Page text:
Chief of the Defence Staff Gen. Tom Lawson has apologized for saying “biological wiring” is to blame for sexual harassment in the military, saying the wording he chose was "awkward."

Lawson, who is stepping down in September, issued a statement Tuesday night, attempting to clarify his remarks.

“I apologize for my awkward characterization … of the issue of sexual misconduct in the Canadian Armed Forces. Sexual misconduct in any form, in any situation is clearly unacceptable,” he said.

“My reference to biological attraction being a factor in sexual misconduct was by no means intended to excuse anyone from responsibility for their actions.”

Still, many are unsatisfied with the apology, saying it was not Lawson's wording they objected to; it was the intent of his words, which suggested men can't resist harassing women.

Lawson's comments came during an interview with the CBC, in which he spoke about the “terrible issue” of sexual harassment in the Armed Forces.

"It would be a trite answer, but it's because we're biologically wired in a certain way, and there will be those who believe it is a reasonable thing to press themselves and their desires on others. It's not the way it should be," he said.


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Questioning whether Lawson was suggesting that men are programmed to prey on and assault women, Liberal defence critic Joyce Murray tweeted: "Is he saying 'boys will be boys'? Deplorable excuse!"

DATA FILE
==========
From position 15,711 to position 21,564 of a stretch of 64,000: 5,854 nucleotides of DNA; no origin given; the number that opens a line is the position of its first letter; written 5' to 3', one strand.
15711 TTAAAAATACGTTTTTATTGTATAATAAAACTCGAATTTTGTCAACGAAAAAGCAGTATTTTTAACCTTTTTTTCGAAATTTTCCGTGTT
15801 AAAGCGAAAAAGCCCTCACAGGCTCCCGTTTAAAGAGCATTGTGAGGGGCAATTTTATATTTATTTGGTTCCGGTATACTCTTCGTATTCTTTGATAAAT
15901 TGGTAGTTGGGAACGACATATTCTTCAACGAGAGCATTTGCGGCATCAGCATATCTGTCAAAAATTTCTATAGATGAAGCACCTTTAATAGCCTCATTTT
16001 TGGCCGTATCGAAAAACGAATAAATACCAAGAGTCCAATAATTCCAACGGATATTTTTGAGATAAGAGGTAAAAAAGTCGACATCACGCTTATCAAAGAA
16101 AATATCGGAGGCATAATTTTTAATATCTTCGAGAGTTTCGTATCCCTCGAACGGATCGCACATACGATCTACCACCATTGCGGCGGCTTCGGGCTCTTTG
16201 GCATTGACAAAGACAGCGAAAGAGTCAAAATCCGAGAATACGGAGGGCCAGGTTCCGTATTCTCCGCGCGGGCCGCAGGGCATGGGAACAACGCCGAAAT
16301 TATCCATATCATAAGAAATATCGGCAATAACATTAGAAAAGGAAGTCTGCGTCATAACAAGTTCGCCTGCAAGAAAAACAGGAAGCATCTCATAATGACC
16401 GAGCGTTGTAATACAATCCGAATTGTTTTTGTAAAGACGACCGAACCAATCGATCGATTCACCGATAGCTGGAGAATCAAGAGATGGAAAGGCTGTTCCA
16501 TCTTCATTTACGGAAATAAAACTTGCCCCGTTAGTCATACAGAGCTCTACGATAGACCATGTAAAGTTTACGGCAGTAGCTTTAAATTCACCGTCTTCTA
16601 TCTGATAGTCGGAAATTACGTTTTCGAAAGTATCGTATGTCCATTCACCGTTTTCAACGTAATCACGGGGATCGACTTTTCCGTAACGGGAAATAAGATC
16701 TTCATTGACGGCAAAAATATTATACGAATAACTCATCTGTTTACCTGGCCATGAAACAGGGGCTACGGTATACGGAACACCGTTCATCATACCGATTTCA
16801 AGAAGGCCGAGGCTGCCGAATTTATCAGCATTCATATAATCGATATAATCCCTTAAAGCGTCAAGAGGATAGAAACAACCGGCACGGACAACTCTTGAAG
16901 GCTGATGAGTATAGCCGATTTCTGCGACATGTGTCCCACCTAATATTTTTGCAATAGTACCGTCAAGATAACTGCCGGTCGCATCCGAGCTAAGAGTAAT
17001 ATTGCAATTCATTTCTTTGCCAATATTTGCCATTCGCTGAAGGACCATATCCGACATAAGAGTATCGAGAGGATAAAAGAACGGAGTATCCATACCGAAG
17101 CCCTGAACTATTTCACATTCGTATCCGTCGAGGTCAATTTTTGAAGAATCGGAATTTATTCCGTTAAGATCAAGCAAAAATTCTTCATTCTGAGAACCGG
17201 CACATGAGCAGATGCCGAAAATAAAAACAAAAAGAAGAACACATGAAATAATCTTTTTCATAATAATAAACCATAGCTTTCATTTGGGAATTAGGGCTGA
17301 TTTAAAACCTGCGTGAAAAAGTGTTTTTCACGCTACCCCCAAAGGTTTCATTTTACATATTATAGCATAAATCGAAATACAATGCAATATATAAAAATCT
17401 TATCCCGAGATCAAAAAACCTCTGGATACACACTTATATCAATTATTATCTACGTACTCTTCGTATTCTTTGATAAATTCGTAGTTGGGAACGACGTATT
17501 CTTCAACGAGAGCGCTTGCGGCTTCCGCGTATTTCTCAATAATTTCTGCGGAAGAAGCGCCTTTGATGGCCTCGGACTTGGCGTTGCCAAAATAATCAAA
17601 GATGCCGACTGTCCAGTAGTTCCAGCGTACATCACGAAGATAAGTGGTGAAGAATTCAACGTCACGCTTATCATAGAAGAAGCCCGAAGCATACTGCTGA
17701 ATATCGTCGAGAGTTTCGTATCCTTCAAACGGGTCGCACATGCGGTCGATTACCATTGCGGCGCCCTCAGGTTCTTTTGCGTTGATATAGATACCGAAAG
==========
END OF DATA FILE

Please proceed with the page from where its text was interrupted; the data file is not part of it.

Others complained the comments were insulting to men. They included sex assault prevention educator Julie Lalonde, who tweeted: "Men are not 'biologically wired' to not respect consent. What a misandrist thing to say."

Last April, former Supreme Court Justice Marie Deschamps released a report that revealed a misogynistic, highly sexualized culture inside the Canadian Armed Forces, finding it contributes to the harassment and sexual assault of female members.

Her report found "a broadly held perception in the lower ranks that those in the chain of command either condone inappropriate sexual conduct, or are willing to turn a blind-eye to such incidents.”

She outlined 10 recommendations for fixing the problem, including the creation of an independent centre outside the military chain of command that would be responsible for handling complaints.

On Tuesday, Lawson reiterated his promise to carry out those recommendations.

“I am committed, alongside Canadian Armed Forces leadership, to addressing the issue of sexual misconduct through an action plan based on the ten recommendations provided in Madame Deschamps’ report,” Lawson said in his statement of apology.

Lawson has been Canada’s top general since Oct. 2012. When he steps down in September, he will be replaced by Lt.-Gen. Jonathan Vance, currently the commander of the Canadian Joint Operations Command.